100 Women: 'Sorry! I'm not a wife or a mother for the next 10 days'
Have you ever been to Spiti? That remote valley in Himalayan north of India, sparsely populated with poor mobile connectivity?
It's isolation is why I went there, so I could be free and absolutely independent.
We were two young women and a driver. I still remember that night, when our driver offered us "country liquor" in a paper cup.
Thankfully, we tasted that bitter poison because what fun it was.
Unbelievably for a middle-class married woman in her early 30s, I was in unknown terrain with unknown people, away from home and the watchful eye of my husband.
#HerChoice is a series of true life-stories of 12 Indian women. These accounts challenge and broaden the idea of the "modern Indian woman" - her life choices, aspirations, priorities and desires.
My husband and I are artists and we often travel but when we go away together, he thinks of me as a responsibility.
All the decisions about transport, time, stop-offs, hotels and safety are taken by him. He asks for my opinion but it's mainly to get support for the decision he has already made.
He checks the hotel room first before I enter, he holds the menu first and asks me what I would like to have.
From locking the door of the room to carrying the luggage he takes the lead in everything.
After I had my son, my work and travel was restricted but my husband carried on as he always had done.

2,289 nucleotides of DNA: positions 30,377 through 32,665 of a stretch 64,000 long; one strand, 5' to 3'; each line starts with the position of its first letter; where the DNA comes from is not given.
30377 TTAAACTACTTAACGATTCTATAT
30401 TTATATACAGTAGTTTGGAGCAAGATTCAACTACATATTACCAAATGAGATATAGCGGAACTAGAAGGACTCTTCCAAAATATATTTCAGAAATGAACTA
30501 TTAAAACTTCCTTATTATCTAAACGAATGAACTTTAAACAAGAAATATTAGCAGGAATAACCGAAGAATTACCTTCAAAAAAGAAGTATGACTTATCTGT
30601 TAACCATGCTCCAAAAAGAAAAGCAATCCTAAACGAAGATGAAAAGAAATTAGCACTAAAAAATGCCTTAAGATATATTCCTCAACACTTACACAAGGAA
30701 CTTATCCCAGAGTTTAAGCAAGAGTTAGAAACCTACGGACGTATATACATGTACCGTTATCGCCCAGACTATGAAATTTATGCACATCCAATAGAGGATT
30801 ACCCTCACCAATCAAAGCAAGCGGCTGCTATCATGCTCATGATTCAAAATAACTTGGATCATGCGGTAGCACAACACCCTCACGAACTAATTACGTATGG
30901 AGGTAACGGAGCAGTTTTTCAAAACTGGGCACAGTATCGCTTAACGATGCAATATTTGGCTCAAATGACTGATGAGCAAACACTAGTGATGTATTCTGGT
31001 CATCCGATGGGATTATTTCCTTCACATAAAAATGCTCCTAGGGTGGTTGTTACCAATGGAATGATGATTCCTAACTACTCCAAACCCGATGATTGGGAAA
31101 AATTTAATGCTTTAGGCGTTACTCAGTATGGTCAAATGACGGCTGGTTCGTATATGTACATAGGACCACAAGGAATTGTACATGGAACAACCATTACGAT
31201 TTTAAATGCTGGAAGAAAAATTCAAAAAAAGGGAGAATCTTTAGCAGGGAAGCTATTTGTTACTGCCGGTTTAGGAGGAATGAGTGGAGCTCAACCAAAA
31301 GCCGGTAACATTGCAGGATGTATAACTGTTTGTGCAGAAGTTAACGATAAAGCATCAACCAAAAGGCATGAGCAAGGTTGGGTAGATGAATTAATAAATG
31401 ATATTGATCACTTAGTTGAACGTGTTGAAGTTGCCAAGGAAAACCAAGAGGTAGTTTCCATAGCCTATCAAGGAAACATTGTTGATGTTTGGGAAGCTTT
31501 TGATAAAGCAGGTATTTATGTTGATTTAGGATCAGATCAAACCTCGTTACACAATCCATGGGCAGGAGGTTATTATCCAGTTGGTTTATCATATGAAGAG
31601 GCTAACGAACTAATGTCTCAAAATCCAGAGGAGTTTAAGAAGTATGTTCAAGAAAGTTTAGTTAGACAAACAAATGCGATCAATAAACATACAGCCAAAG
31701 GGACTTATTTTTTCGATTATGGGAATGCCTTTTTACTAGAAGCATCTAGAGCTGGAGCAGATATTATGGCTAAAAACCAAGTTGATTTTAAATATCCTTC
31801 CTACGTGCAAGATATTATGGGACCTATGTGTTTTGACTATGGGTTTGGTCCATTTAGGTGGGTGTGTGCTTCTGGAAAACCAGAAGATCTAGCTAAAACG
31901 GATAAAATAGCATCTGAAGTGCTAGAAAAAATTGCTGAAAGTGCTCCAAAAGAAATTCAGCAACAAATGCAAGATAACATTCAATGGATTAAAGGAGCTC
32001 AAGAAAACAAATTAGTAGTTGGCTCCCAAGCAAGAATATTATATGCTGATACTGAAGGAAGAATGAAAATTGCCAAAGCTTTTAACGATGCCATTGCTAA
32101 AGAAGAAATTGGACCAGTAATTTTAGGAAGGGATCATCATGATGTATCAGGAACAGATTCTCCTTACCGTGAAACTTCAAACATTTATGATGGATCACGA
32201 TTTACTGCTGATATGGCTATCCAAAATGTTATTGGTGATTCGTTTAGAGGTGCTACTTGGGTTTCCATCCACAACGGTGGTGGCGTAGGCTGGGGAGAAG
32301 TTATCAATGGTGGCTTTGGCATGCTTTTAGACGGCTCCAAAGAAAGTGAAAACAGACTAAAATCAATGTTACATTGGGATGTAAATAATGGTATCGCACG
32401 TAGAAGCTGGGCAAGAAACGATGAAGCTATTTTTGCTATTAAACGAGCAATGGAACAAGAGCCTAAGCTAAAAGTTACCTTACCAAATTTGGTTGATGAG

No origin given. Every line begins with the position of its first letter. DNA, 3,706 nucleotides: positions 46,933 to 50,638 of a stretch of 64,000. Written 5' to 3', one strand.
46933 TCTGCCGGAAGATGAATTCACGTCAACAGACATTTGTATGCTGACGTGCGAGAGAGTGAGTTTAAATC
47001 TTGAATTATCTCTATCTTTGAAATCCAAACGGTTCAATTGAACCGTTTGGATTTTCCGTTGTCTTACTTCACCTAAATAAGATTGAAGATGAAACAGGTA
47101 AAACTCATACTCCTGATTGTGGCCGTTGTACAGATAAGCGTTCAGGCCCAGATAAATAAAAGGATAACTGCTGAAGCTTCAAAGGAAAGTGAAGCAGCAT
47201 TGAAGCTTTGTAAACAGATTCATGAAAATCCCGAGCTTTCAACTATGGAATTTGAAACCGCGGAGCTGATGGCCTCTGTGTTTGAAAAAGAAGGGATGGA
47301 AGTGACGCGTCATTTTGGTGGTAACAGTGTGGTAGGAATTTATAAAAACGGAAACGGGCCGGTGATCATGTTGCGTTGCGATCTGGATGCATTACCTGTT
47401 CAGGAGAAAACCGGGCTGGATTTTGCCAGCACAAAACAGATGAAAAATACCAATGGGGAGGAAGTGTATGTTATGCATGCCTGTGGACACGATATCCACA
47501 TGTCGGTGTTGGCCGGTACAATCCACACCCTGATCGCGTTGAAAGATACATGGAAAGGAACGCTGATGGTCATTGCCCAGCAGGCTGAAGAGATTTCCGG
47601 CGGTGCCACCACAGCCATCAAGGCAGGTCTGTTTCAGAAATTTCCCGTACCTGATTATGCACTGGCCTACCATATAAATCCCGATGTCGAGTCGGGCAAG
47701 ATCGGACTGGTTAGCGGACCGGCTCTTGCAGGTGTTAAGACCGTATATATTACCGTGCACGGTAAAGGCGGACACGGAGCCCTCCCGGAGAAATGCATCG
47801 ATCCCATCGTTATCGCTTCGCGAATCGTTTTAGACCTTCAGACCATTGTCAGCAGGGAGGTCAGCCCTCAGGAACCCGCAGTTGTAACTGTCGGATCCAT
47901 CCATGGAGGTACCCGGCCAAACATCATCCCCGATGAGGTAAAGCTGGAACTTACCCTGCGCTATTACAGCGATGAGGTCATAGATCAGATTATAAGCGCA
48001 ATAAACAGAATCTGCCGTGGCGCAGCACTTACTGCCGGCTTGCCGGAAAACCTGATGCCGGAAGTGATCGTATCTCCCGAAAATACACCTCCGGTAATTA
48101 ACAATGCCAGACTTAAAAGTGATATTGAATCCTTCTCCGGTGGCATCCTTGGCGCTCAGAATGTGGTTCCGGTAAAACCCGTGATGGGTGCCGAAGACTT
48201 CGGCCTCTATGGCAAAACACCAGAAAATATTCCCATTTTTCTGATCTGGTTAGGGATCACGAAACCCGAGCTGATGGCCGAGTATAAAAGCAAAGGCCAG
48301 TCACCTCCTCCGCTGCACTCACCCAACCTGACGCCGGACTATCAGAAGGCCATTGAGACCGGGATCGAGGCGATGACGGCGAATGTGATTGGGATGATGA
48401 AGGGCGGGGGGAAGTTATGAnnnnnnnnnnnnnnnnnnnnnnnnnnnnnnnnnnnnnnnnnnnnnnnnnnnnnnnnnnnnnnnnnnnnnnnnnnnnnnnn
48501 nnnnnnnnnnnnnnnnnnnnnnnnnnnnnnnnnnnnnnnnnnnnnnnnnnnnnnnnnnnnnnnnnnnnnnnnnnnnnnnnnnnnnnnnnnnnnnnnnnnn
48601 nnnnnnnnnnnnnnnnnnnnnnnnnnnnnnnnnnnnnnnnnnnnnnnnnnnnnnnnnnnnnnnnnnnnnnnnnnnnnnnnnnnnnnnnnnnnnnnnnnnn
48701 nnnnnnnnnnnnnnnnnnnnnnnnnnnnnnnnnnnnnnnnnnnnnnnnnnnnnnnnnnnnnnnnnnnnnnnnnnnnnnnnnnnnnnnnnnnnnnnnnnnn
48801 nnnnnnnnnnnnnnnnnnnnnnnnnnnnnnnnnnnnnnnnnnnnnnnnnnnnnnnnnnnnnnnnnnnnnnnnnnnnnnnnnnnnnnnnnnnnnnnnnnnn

That's when I decided to go out, by myself, while my husband stayed at home with our son.
The first journey without him was a well-planned trip but he would message or call me every two to three hours to ask questions.
Where was I? Was there a lot of traffic? Did I check this? Did I see that?
I know he was concerned for my safety but I was fed up. It felt like I was being watched.
That's why I started looking for places where there was no mobile coverage.
Calling home and having to ask questions about whether my husband has had lunch or my son has done his homework, is certainly not my idea of travelling for pleasure.
It is true that I'm a middle-aged, middle class, married mother but is that my only identity?
There was a parent-teacher meeting at my son's school while I was away on a trip to Bhutan.
Other mothers seemed surprised that I had "left him alone". He laughed, but it didn't seem funny to me.
The idea of a woman travelling for pleasure without her husband seems odd to many people, including our own family.
My mother-in-law found it weird when I decided to go on a trip for the first time but my husband explained it to her and she backed down.
My own mother is yet to come to terms with this concept of "me time".
"What kind of mother are you?" she asked me last time I went away.
"How can you just leave that little chap behind and roam around? God knows how he feels, neglected by his mother. I don't know how your mother in law let you out."
I don't think she disapproves but perhaps the fear of what people will say is bigger for her than my need for "me time".
I travel alone in search of myself. I do care about my family, but I care for myself as well. When I travel alone I take care of myself.
I stay safe and yet I am adventurous.
That Spiti valley driver who offered us alcohol was a handsome man and I had fun chatting and drinking with him. How well he sang those pahadi [folk] songs.
These experiences and these people are the real world.
To meet them, you definitely need to stop being a wife and a mother - at least for a few days.
This is a true life-story of a woman who lives in Western India as told to BBC reporter Arundhati Joshi, produced by Divya Arya. The woman's identity has been kept anonymous on request.
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